The website for the Princeton Woodrow Wilson School’s application instructs: The electronic application asks for three academic letters of recommendation. However, while one should be from a professor or professional who can comment on your ability to contribute to a rigorous academic program, the two remaining references should come from individuals who have supervised your work in a professional capacity and can comment on your commitment to public service. Reference writers may need to be educated about the MPP degree program and should comment on its suitability for career development. Be sure that the writers understand your reasons for applying to the Woodrow Wilson School, as well as your goals and strengths. Source.
Understand the recommender categories:
Note the part I bolded above giving specifications for categories of recommenders, a bit different that some other more open-ended instructions for other schools. Make sure you follow these instructions and especially if you think you may have a hard time filling one of these categories, for example, if you’ve been out of school for a while or don’t have a good relationship with your current employer, you’ll want to start on this early. Ask your recommenders early enough that if they say no or just don’t hear back from them, you have enough time to ask alternates from your B list. It’s always a good idea to make sure your recommenders know the program you’re applying to, know some background on why you want to join the program, and what you believe you’ll bring. It’s even more important in the WWS application where they clearly state that they expect the reference letters to reflect a clear understanding of your reasons for the applying and your goals and strengths. Do not assume your recommenders remember anything about you. Even if they do, it’s your job to remind them and highlight what you’d like them to emphasize. This not only helps you because it gets you a more targeted letter, but it makes the job of your recommenders easier.
Help your recommenders help you:
This brings me to my next point. Make it as easy as possible for your recommenders. They are much more likely to write a good letter if they aren’t rushed and annoyed because they had to track down information such as the dates you worked for them or what courses you took with them. You also want to be very clear about how they’ll submit their letter, so do your research on what they’ll be prompted for with an application link or how a letter is submitted and to whom, and then communicate this clearly to your recommender once they’ve agreed. I’ve written many letters of recommendation and I can guarantee I wrote better, more compelling letters when I could spend the little time I had focusing on the content instead of background details or figuring out how to submit.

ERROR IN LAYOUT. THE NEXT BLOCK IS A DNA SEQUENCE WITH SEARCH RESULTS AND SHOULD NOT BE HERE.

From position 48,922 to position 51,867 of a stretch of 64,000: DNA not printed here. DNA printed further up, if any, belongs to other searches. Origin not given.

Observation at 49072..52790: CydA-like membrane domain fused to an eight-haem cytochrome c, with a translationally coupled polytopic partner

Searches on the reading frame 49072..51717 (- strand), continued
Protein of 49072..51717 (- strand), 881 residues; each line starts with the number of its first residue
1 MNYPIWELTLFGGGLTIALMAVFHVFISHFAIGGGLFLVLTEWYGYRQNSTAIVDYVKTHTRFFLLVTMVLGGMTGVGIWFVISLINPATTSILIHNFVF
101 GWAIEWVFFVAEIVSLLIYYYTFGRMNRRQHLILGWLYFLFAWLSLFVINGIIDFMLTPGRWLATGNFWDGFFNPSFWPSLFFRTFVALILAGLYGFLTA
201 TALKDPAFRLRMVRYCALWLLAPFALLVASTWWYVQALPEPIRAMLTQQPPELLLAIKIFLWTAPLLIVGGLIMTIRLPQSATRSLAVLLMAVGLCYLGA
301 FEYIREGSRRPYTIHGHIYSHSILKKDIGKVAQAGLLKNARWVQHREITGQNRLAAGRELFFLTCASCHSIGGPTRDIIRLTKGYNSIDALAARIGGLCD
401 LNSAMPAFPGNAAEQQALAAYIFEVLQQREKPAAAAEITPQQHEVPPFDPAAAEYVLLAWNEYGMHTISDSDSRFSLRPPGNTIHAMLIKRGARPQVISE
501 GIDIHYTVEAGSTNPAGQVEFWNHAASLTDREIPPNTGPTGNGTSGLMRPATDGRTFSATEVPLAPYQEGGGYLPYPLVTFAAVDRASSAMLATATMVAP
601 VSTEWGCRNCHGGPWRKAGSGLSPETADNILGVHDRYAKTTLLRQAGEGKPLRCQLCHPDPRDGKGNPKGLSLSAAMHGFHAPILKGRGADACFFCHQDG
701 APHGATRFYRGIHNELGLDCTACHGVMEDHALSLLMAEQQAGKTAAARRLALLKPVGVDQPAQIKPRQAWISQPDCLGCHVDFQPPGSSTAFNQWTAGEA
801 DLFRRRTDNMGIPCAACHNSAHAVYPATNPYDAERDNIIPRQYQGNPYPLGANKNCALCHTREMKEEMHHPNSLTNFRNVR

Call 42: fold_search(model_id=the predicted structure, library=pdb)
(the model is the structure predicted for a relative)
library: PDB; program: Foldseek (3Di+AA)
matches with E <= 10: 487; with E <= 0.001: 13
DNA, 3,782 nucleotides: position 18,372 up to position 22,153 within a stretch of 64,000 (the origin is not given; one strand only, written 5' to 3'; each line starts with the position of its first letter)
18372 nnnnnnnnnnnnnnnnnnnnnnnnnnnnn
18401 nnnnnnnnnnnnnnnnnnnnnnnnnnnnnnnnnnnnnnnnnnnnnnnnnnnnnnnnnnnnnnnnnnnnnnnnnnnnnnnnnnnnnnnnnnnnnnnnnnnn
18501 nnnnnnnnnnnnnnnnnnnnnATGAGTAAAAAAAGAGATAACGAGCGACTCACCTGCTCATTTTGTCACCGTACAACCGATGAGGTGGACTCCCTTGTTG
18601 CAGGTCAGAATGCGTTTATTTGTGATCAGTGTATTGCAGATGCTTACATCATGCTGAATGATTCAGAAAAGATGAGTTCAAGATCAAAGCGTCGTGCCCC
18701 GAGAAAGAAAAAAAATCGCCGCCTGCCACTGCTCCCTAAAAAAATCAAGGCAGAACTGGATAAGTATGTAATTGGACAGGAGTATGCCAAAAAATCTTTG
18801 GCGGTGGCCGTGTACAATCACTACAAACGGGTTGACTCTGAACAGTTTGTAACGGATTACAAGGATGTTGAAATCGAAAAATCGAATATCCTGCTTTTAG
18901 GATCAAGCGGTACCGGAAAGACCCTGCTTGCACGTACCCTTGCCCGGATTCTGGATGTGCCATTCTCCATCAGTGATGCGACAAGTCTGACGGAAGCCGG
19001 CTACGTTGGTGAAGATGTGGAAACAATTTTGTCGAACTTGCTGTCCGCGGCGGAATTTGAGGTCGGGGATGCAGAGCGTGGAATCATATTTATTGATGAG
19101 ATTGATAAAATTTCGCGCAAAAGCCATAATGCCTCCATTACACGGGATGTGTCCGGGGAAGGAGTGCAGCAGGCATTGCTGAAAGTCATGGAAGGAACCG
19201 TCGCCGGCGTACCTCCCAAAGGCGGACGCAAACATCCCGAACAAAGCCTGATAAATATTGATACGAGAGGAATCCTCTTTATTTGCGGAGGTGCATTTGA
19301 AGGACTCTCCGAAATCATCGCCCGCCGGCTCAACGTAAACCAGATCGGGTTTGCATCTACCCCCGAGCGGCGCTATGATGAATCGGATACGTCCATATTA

Stuck on the instruction making sure one recommender comments on your commitment to public service? Really, any recommender who knows at least a bit about your background can probably speak to this, since if you’re a strong candidate for the program, I presume you have some experience relating to public service, whether it be volunteer projects, academic study or professional experience. It’s your job to connect the dots and make clear to your recommender what you’d like her to mention. You don’t want a professor who had you in a math class to talk about how you volunteered at a homeless shelter (unless that math professor also worked with you at the shelter!) so think about recommenders who have more direct knowledge of your aspirations in the public arena or specific experiences you’ve had to test and develop these aspirations. It can’t hurt if more than one of your recommenders touch on the public service element, just make sure at least one does.
Set clear deadlines and follow up:
Finally, make sure you are clear on the deadline, and if it’s approaching and your recommenders haven’t submitted their letters, practice the art of the gentle nudge. I deployed appropriately, it’s helpful to recommenders for whom let’s be honest, this letter is not their main priority, and it shows you’re on top of it while also giving you an extra chance to appreciate them. One such nudge might read,
Dear Professor X, Thank you again for your willingness to write a letter of recommendation on my behalf to the Woodrow Wilson School. I know you are very busy and I appreciate you taking the time. I wanted to remind you that the deadline is next Tuesday at midnight, and please let me know if I can provide you with any other information to facilitate the process. As a reminder, I took two of your courses, “Introduction to Blah Blah” in 2011 and “Philosophy of Blah” in 2013, completing my final project on the topic of “Blah Blah Blah”, and I am planning to use this degree in Public Policy to A, B and C. Thank you in advance for your support, YOUR NAME You’ll find the words that work for you in your voice, but remember to thank them again, remind them of the deadline, and provide a few sentences of guidance. Best to send this as a response to your earlier email sent that hopefully gave more information as an introduction about the program, your goals, etc. so the recommender has it all in one place.
Last but not least, say “Thank you!”
Once your recommender has submitted, make sure to send a thank you email and a hand-written thank you card. Especially for more “old school” professors or employers, the hand-written snail mail card is crucial but do it for everyone just to be safe. You’re only setting yourself up for success in the future by keeping your recommenders happy!